Daily Limit: Pirch still trying to make sense of grisly event

KNOXVILLE, Tenn. – August 25, 2022 is a day Clifford Pirch will never forget – a man died on his boat.

Pirch, 47, of Payson, Ariz., was hoping to make the cut on Day 2 of the season-ending Elite tournament on the Mississippi River when his afternoon turned dreadful.

A man walked into the water and pursued his boat, and Pirch soon discerned something was terribly wrong. At first he fled the apparent threat, but it turned into a life-saving attempt. The incident bothered Pirch, who became somewhat shaken retelling the horrific details.

“It was crazy,” he said. “It’s definitely a story you couldn’t make up.”

At first, Pirch thought the man wading toward him was perhaps simply curious about his wrapped boat, or maybe he was going for a swim. He said he went on high alert when the man just kept coming toward him and his Marshal.

“I said, ‘Hey, how you doing? And he didn’t answer,” Pirch said, adding the man’s odd smile made him wonder if he was mentally ill or on drugs. “I had just caught a big one and kinda got excited about my fishing turning around. I figured out something I was missing.”

Pirch had hopes of climbing from his Day 1 spot of 69th to solidify his berth to the Academy Sports + Outdoors Bassmaster Classic presented by Toyota. His attention to fishing was diverted as the man cut his distance from 60 to about 20 feet.

“‘Hey man, how’s the swimming?’” Pirch asked. “He just looked at me and said, ‘It’s nice.’ A level tone and weird smile. Never lost eye contact. He’s wading through matted grass.”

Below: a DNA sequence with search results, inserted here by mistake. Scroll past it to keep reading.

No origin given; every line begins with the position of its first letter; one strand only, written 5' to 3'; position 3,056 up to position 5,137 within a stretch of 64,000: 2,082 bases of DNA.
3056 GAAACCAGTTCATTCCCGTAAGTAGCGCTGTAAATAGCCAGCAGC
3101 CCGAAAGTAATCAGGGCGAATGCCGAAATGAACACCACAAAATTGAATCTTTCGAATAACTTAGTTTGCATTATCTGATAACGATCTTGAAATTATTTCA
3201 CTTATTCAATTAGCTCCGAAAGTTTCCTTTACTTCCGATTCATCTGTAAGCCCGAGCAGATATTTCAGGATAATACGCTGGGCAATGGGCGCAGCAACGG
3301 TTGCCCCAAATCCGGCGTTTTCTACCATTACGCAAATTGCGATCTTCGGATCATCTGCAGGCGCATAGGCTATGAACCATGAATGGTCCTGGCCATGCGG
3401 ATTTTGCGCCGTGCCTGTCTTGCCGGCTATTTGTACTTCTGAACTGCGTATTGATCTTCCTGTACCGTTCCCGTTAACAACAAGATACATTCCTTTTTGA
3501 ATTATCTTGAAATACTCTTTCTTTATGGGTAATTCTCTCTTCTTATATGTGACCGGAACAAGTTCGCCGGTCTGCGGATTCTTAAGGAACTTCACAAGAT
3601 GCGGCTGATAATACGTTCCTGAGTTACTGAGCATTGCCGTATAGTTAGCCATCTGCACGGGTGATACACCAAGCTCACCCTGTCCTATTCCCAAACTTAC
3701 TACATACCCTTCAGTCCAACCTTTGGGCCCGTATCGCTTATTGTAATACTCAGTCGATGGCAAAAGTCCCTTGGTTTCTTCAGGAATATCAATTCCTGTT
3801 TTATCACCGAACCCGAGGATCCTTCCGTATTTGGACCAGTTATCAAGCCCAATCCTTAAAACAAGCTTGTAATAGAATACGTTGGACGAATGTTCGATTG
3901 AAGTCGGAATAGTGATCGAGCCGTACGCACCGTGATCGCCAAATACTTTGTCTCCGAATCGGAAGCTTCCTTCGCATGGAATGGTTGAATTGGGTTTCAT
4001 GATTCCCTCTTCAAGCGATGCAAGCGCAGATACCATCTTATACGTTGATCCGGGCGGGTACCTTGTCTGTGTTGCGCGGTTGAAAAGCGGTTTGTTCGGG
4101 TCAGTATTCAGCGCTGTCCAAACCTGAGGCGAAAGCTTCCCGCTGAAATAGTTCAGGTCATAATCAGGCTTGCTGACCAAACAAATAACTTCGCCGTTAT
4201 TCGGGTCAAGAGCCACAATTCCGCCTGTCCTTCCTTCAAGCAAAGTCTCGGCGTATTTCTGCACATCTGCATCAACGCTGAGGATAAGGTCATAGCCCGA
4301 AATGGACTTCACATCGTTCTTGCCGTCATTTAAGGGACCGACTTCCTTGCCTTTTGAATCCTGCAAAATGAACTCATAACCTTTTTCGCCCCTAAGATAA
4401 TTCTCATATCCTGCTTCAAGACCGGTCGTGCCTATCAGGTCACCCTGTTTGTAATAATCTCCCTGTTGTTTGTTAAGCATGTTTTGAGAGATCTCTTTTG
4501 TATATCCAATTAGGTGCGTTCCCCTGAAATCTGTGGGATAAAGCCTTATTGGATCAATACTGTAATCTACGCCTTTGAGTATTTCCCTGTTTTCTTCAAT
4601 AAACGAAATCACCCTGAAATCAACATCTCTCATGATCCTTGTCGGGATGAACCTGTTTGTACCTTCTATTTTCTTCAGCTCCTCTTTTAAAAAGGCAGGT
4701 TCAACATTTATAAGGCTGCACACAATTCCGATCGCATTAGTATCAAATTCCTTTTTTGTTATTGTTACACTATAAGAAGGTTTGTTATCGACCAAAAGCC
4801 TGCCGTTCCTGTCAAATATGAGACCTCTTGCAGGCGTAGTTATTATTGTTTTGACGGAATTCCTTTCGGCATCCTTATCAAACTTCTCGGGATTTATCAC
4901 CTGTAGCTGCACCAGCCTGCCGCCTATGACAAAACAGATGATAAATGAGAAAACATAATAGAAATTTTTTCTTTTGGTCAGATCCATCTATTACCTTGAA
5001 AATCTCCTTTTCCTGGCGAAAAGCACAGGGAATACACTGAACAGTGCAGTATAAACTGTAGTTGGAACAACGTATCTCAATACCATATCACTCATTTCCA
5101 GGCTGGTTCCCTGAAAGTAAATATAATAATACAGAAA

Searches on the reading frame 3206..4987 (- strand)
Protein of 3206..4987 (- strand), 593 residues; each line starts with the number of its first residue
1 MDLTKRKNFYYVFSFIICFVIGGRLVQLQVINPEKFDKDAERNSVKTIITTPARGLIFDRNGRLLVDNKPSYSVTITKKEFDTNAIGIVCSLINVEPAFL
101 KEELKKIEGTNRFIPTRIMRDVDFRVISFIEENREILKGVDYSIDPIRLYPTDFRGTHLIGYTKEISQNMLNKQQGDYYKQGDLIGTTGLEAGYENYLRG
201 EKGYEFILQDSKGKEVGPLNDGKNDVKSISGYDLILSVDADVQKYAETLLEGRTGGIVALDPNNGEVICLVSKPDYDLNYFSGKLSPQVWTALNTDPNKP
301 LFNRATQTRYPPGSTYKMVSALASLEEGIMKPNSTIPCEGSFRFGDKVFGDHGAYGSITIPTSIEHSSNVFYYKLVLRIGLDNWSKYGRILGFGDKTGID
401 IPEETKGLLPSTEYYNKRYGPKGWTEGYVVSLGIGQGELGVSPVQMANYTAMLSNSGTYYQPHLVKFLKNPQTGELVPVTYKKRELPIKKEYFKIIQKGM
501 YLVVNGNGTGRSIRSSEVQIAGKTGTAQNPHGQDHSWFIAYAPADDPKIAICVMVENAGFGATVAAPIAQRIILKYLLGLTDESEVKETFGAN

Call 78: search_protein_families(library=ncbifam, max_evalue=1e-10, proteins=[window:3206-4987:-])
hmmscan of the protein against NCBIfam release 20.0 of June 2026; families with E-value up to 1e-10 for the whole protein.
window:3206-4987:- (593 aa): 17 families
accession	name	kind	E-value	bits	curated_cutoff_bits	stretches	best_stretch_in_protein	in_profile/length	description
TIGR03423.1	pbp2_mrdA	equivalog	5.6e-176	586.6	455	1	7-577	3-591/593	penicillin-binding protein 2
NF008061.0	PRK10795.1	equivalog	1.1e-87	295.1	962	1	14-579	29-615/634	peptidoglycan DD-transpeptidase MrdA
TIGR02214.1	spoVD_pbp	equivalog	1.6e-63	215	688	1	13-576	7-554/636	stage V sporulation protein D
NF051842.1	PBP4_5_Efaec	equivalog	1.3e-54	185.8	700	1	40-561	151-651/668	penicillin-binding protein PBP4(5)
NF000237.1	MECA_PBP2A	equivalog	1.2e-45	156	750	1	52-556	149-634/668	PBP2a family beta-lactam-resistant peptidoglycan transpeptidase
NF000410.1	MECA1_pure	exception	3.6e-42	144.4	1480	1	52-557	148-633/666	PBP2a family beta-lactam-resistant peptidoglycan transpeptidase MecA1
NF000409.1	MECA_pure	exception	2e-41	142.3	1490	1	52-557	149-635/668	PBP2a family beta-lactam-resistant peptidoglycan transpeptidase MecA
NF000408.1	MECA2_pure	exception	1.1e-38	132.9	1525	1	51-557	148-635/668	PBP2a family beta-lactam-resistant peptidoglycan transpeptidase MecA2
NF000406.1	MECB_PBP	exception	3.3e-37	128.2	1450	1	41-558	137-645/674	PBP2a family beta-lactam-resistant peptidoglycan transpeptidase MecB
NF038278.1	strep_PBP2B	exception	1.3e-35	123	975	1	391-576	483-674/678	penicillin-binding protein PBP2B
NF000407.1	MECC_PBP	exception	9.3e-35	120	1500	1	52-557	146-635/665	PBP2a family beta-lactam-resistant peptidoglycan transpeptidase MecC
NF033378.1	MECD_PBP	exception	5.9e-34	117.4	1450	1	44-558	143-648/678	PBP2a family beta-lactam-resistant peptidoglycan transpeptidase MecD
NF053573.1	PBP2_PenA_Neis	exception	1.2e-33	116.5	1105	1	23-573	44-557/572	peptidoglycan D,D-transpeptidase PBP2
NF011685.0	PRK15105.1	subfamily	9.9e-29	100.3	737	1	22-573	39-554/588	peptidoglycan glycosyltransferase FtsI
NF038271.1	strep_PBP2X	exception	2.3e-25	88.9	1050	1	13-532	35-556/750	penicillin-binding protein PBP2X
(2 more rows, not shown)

As the man closed in on the back corner of his boat, Pirch kicked up the speed on his Ghost trolling motor.

“‘Hey man, are you OK?’” Pirch asked again to gauge his motives. “Then he kind of lunged toward us, and I outran him on my trolling motor.”

The man began swimming after the boat and followed for a good stretch before finally stopping. Pirch figured the man had tired, but then he went under for maybe 30 seconds before resurfacing with only his eyes above the water.

“His nose is under water, and he’s still just looking at me. He wasn’t flailing, struggling,” Pirch said. “Then he went under again.

“I go, ‘I hope that guy’s alright. Aw man, I don’t know what’s going on, but I better go back.’ I troll back to him. He’s under water. I can look down and see the top of his head. I can see his hair waving in the current. I’ll never forget it.”

After the ordeal, Pirch’s Marshal confirmed his suspicions, saying the man had picked up a rock before starting his pursuit. Pirch was understandably apprehensive even trying to save him.

Clifford Pirch will be fishing his eighth Classic this week after missing the past two championships.

“I felt like it was one of those horror movie moments where I had to decide whether to reach down and grab him … or if he was going to reach up and grab me. Or stab me,” he said. “I had no idea what the guy was up to.”

Pirch said he knew he had to offer assistance. He grabbed the man and realized it was dire as there was foam around his mouth. In drowning, water can mix with lung mucus and air and produce foam. Pirch attempted to pull the man onto his boat as the Marshal called 911.